It’s food time again! As I talked about in Week 1, the best thing we can do for ourselves is to eat real food — food that is in its most natural state, unprocessed or minimally processed, and is recognizable as food no matter where you’re from. Each week, I feature just one food or group of foods that may be beneficial for those of us who live with fibromyalgia, but they should be part of a varied diet consisting of real, whole foods. If we eat the same thing all the time, we may be missing out on some of the nutrients we need for our bodies to function at their very best.
Today’s featured food may make you happy, or it may make you wince. People seem to either love them or hate them…. It is….
Also known as an Alligator Pear (due to that alligator-looking skin and pear shape), the avocado is a nutritional powerhouse. It contains nearly 20 vitamins, minerals, and phytonutrients, including Folate, Vitamin E, and Potassium. The avocado also contains nine grams of fiber.
The real star of the “avocado show” is the healthy fat it contains. It contains monounsaturated fat, which can help lower LDL (bad) cholesterol and raise HDL (good) cholesterol. For quite a while, fat was seen as the enemy of a healthy diet, but some healthy fats are essential for all body processes. They are vital for the absorption of certain vitamins, called fat-soluble vitamins. The fat-soluble vitamins are Vitamins A, D, E, and K. The body needs the healthy fats in foods such as avocado to absorb these vitamins and make them available for it to use.
Why They May Be Helpful For Fibromyalgia
I’ve been doing a lot of reading about brain health lately, because one of the theories is that fibromyalgia is a Central Nervous System (CNS) problem, and of course the brain and the spinal cord make up the CNS. My thought is if we can make our brain healthier perhaps it will help the nervous system behave itself and perhaps lessen our symptoms.
According to Dr. Daniel G. Amen, M.D. in his book Change Your Brain Change Your Life, “Good fats are essential to your health. After all, the solid weight of your brain is 60 percent fat (after the water is removed).” He goes on to say that we should remove the bad fats but keep the good fats for a healthy brain.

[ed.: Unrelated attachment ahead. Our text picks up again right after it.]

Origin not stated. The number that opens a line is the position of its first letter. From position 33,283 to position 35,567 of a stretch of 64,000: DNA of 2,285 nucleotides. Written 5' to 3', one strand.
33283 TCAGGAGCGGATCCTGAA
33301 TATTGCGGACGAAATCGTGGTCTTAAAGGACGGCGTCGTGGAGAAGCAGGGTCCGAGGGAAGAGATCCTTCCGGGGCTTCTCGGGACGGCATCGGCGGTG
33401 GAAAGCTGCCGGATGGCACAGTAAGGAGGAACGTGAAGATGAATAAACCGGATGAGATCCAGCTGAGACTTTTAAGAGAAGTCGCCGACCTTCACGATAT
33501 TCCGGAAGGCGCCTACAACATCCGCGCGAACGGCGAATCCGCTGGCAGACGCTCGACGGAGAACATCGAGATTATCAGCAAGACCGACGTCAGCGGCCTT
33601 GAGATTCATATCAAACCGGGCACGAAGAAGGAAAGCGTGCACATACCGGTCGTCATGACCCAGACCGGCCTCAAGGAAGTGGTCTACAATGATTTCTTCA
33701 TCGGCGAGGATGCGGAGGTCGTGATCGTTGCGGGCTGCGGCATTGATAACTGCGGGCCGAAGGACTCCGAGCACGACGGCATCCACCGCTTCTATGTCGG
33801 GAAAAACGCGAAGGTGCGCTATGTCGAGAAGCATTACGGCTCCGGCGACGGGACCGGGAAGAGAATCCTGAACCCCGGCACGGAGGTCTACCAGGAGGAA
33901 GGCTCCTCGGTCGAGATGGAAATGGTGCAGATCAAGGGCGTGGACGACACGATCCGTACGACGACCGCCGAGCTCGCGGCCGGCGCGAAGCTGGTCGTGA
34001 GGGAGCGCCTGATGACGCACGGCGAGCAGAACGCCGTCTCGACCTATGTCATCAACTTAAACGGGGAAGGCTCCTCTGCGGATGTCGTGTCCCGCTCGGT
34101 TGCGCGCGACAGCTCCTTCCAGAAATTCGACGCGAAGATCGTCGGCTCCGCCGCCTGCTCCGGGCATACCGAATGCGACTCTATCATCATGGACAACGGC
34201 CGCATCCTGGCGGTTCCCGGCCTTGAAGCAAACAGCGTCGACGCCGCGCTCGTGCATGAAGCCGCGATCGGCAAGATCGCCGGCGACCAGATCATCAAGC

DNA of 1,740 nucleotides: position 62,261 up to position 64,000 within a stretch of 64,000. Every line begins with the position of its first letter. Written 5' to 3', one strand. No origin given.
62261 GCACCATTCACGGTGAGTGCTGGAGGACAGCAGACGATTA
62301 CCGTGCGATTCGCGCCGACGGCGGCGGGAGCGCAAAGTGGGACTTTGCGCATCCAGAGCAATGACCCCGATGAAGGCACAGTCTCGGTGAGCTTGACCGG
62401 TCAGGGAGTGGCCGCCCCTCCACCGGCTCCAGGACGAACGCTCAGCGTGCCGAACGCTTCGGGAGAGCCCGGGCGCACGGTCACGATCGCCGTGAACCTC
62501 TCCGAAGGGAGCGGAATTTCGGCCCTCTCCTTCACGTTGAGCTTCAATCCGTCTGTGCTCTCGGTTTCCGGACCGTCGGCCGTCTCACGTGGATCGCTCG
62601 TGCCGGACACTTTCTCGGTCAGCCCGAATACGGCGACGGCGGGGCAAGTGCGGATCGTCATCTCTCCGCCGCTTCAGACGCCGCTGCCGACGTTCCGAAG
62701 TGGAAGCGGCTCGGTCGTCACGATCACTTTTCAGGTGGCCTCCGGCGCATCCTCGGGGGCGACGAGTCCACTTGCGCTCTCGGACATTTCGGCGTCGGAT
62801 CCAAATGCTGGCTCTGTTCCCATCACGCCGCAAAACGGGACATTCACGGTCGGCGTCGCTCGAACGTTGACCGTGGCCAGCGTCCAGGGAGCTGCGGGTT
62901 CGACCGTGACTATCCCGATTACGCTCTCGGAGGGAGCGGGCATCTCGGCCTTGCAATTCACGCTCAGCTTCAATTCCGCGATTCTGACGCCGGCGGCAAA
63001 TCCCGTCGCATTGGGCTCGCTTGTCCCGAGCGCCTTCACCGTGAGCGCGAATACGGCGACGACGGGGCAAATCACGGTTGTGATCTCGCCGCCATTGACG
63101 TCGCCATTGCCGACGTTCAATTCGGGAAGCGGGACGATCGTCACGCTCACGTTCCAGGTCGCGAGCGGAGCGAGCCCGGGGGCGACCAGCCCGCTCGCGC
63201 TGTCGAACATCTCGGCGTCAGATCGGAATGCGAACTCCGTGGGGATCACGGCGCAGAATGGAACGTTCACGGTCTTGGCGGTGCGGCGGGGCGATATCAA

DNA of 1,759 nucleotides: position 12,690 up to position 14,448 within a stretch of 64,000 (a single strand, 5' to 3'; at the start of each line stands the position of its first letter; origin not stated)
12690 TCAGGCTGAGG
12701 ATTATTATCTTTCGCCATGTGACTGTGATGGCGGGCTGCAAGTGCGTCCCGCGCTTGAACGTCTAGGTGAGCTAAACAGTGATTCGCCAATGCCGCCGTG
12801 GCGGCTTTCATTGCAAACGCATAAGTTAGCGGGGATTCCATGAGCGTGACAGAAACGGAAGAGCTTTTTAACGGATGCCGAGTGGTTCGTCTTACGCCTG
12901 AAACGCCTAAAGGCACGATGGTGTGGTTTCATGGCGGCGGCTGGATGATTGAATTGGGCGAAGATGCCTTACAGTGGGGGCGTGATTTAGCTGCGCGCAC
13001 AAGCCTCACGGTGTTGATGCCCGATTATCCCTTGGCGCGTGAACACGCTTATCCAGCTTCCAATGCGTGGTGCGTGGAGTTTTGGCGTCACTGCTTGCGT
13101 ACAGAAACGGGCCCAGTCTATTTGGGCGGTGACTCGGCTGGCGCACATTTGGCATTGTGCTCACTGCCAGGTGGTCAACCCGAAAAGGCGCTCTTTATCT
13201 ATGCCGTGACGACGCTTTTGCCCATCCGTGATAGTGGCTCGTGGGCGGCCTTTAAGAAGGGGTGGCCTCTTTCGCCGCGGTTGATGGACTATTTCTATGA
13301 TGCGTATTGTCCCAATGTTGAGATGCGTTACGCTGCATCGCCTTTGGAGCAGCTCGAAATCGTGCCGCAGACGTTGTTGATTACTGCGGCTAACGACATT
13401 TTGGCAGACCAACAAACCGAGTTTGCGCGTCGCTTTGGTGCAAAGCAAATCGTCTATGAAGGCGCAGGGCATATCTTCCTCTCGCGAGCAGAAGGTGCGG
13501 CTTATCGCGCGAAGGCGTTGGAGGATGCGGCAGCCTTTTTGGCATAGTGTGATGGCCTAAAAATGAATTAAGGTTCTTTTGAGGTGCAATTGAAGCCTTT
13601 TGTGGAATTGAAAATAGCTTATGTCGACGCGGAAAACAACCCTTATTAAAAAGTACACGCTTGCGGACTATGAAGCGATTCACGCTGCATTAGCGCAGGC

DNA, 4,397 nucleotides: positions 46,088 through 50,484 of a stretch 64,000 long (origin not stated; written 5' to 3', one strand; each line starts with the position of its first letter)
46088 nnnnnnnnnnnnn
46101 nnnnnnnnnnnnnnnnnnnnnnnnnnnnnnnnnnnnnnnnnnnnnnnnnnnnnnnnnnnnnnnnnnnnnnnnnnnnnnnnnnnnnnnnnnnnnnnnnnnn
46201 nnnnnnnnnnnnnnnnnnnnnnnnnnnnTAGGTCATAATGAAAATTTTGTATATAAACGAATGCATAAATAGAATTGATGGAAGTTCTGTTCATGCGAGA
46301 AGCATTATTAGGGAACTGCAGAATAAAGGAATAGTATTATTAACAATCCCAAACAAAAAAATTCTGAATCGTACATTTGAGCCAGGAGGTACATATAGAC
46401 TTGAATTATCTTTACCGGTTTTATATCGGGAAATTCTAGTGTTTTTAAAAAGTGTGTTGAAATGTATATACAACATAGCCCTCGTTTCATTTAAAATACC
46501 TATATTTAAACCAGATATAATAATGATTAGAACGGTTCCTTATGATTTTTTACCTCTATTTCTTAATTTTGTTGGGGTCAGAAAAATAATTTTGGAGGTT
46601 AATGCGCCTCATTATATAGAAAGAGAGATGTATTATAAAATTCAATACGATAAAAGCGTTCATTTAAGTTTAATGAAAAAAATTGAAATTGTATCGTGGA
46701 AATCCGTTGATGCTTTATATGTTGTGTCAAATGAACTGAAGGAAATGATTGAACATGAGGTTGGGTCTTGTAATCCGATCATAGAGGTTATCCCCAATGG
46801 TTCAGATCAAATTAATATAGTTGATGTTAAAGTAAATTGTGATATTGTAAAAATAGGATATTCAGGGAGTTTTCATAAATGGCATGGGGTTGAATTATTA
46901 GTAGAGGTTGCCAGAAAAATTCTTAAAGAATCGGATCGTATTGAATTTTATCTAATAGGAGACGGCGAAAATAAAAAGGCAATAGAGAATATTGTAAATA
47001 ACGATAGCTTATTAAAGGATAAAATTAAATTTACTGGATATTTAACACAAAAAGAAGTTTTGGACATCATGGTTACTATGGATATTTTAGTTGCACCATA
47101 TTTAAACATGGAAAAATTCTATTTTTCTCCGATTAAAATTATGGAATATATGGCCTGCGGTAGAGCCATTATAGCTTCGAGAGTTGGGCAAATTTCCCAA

Just as cholesterol is bad for our hearts, it’s bad for our brains. The monounsaturated fat in avocados, since it helps lower LDL cholesterol, is not only good for our hearts, it’s good for our brains as well.
As we talked about Week 3, Vitamin E is an antioxidant, which helps combat oxidative stress and hopefully, increase our energy levels. Check out Week 2 for an explanation of Oxidative Stress and its effects on our bodies.
The Potassium these little gems contain is important for proper nerve function, and if fibromyalgia is a Central Nervous System problem, there’s potential for improvement in our symptoms.
The fiber, along with the healthy fat, can help us feel full longer and potentially prevent those drastic blood sugar drops so many of us experience.
How To Get Them In Our Diets
- So let me state the obvious here — guacamole. That’s probably the first thing a lot of people think of when they think of avocados. It’s really easy to make and delicious too. I just dice up two avocados, two Roma tomatoes, and 1/2 red onion. To this I add the juice of 1/2 lemon, minced cilantro (you have to just put this in to your taste — it’s can be very overpowering so I just put a little in, taste, and add more if needed. You may have to do this step several times to get it right, but it’s easier to put more in than get some out if you’ve used too much.) Stir it all together and you’re all set. I think most people also use some jalapeno pepper in theirs, but I don’t use it, so I’m not sure how much.
- You can mash it up and use it instead of mayonnaise on sandwiches.
- It’s delicious on its own as a side dish.
- It can be used to replace butter when baking.
- You can make a nice salad with tomato, avocado, onion, and parsley. Dress it with some lemon juice and high quality extra-virgin olive oil, and it’s delicious!
Are you an avocado lover, hater, or somewhere in between? If you eat them, how do you use them? Please share!
**Vitamin and Mineral information taken from The Johns Hopkins White Papers Nutrition and Weight Control, 2015, Lawrence J. Cheskin, M.D., F.A.C.P., Carmen Roberts, M.S., R.D., and Simeon Margolis, M.D., Ph.D.